Of course, as this younger embryo in the re-sealed egg nears maturity, it will go through a similar process. The mitosis will happen inside the egg again and the mature creature will hastily re-assemble the shell after it hatches to keep the younger embryo alive. This is just how the species survives in this particular alien race.

That's how I see it, at least. It seems slightly more plausible, this way.

That's my take on some of the bigger problems of Series 8. It would like to emphasize that, even with the plotholes, I think the season is particularly brilliant. I've been very happy with the Twelfth Doctor era and I will be very upset to see him go. I'm also quite sad that Moff is leaving, too. Chris Chibnall has some big shoes to fill...

Enjoying "Quick Fixes"? Here's another one: The original, you might say!

Friday, 19 May 2017


At the time of writing this, the Doctor undertaking missions for his people is strictly a Classic Series Thing. It could be entirely possible that we will see this phenomenon taking place at some point in the New Series - but it hasn't happened, yet. It doesn't help that, during most of the New Who Era, the Time Lords were believed to be extinct. It's hard to receive missions from a civilization that you think has been destroyed! But now that they seem to have returned to our Universe - the Time Lords may start dispatching him again. In fact, it's entirely possible that whatever is in that mysterious Vault might have something to do with a favor that Gallifrey needs him to do. We'll find out soon enough, of course. But, at this point, when we speak of Time Lord Missions - it will relate to stories strictly from the Classic Series. 


With the exception of a few flashback sequences, the whole of the Doctor Who series concerns adventures that have transpired since the Doctor left his home planet and became a renegade. For the first six seasons, he appears to be flying completely under the radar of his people. When they do finally catch up with him - the Doctor is given his freedom at a price. Even during his exile on Earth, he is allowed some travelling privileges if he's willing to accomplish certain tasks on their behalf. After his full mobility is restored in The Three Doctors, the High Council (or, perhaps, the CIA - it's difficult to ascertain) continue to give the Doctor missions. A bargain seems to have been struck after the First Omega Crisis where he is allowed to break one of the greatest laws of his people but only if they can use him from time to time for their own purposes. We see him accomplish a few missions for the Time Lords during his Fourth Incarnation and one more time during his Sixth.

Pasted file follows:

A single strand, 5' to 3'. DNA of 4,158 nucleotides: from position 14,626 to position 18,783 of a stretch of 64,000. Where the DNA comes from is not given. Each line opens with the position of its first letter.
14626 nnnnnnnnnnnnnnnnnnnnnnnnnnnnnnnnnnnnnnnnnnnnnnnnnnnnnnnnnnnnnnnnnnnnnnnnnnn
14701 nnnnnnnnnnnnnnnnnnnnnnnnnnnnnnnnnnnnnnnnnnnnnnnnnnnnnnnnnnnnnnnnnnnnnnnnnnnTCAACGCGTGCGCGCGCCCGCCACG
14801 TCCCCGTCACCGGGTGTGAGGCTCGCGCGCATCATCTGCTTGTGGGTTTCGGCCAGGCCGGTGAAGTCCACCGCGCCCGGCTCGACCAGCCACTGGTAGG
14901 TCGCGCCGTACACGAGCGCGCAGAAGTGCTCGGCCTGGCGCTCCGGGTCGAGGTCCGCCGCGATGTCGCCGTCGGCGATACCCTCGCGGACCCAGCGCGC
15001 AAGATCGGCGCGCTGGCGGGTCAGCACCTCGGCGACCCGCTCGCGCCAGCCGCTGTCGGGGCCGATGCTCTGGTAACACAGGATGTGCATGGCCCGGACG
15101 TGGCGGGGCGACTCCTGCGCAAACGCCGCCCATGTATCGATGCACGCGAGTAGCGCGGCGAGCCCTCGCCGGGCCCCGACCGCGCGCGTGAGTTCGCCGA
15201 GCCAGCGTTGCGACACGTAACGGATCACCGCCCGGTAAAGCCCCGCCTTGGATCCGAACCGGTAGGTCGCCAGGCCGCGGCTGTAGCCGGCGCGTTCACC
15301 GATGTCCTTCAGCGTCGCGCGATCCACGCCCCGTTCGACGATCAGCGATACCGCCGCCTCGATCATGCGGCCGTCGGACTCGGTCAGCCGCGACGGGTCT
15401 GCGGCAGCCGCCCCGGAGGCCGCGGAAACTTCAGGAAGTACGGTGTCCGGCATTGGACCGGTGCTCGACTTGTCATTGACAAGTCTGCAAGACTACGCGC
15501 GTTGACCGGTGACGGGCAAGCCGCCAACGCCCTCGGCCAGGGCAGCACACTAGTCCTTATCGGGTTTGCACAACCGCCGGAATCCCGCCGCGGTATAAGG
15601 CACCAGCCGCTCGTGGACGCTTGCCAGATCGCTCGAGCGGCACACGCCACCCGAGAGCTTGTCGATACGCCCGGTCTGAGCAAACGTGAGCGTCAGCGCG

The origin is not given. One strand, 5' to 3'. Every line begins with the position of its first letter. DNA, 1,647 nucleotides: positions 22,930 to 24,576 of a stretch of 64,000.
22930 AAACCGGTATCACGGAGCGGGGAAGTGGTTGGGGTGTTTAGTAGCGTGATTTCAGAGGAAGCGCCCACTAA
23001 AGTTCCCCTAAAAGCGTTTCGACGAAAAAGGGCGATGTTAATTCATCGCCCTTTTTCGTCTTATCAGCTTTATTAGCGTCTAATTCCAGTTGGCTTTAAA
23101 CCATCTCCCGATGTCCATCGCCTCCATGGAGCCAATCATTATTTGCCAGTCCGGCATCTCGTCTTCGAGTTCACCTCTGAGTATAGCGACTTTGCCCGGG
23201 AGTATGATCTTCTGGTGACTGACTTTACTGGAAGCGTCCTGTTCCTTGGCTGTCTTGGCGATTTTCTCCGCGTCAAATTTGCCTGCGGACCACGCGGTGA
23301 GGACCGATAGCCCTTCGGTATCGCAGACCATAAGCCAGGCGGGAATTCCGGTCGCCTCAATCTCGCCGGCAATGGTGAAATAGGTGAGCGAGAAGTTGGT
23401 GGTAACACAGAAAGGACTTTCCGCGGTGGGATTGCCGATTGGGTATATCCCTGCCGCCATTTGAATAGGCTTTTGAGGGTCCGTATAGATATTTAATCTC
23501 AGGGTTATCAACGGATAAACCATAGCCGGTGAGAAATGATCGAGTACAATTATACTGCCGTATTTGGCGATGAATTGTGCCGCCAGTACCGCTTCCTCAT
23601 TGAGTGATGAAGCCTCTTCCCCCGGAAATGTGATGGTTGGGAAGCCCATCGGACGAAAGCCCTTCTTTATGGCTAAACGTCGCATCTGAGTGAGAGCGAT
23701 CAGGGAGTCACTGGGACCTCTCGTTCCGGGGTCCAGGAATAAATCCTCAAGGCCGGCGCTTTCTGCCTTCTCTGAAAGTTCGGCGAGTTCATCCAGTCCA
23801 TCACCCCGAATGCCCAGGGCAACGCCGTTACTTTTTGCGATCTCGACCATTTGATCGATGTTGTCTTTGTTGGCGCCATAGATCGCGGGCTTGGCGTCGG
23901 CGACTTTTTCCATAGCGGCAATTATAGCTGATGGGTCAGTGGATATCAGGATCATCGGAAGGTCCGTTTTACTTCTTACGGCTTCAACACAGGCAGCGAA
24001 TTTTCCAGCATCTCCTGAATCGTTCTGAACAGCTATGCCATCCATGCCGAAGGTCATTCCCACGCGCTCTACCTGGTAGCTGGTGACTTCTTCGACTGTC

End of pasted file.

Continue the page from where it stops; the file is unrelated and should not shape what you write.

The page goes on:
From the viewpoint of the audience, these missions for the Time Lords appear to start for the Third Doctor and carry through to the Sixth. The Fifth Doctor never seems to have to do any jobs for them and the work seems to finally completely peter out during his seventh incarnation. But, if we look a bit deeper, we see that this special arrangement between the Doctor and his people extends much further than first realized.

Another important point that I will try to raise is that these missions all seem to have a certain pattern to them. The Time Lords go about recruiting the Doctor in a certain manner and only engage him for very specific reasons. Essentially, his missions all have a certain set of protocols and motives within them. We'll break all of this down into very specific categories as the pretentious essay progresses. But first, let us define what a mission for the Time Lords actually is:


As usual, one of the best ways to define my point is to state what it isn't (if that makes any sense!). There are any number of occasions where the Doctor interacts with Time Lords and even goes about trying to accomplish something with them - but this does not constitute a specific mission given to him. In Deadly Assassin, for instance, the Doctor decides he must discover who the true killer of the former Lord President is. But it is a mission he chooses to undertake rather than one that is handed to him. That scene in Terror of the Autons where a Time Lord meets with him briefly on the radio tower to tell him that the Master is at work on Earth, very much, feels like he's being assigned a mission. But, technically, he's just receiving a warning. There's a difference.

To be more specific: a mission from the Time Lords is when the Doctor goes out on an adventure that his people want him to have. Certain things will be accomplished in that adventure that will advance an agenda of some sort for the inhabitants of Gallifrey. Oftentimes, (but not always) the Doctor is actually being told that he's on a mission. That he's doing some sort of handiwork for them.

As he points out in The Two Doctors, using a renegade to accomplish such tasks allows the Time Lords to maintain their stance of non-intervention. If the Doctor's true identity is ever discovered, his people will deny that they even sent him. Officially, he's there quite unofficially.


Okay, now that we have the definition in place - let's get into some serious analysis. As I have already stated, these missions seem to follow a very specific set of patterns. The one exception to this pattern is the very first mission that he undertakes.

To all intents and purposes, the very first mission the Doctor is given seems to take place in Colony In Space. It is only in later stories that we learn there were other adventures where the Doctor was working on the Time Lords' behalf. We need to take a bit more of a retro-active stance to truly identify his first mission.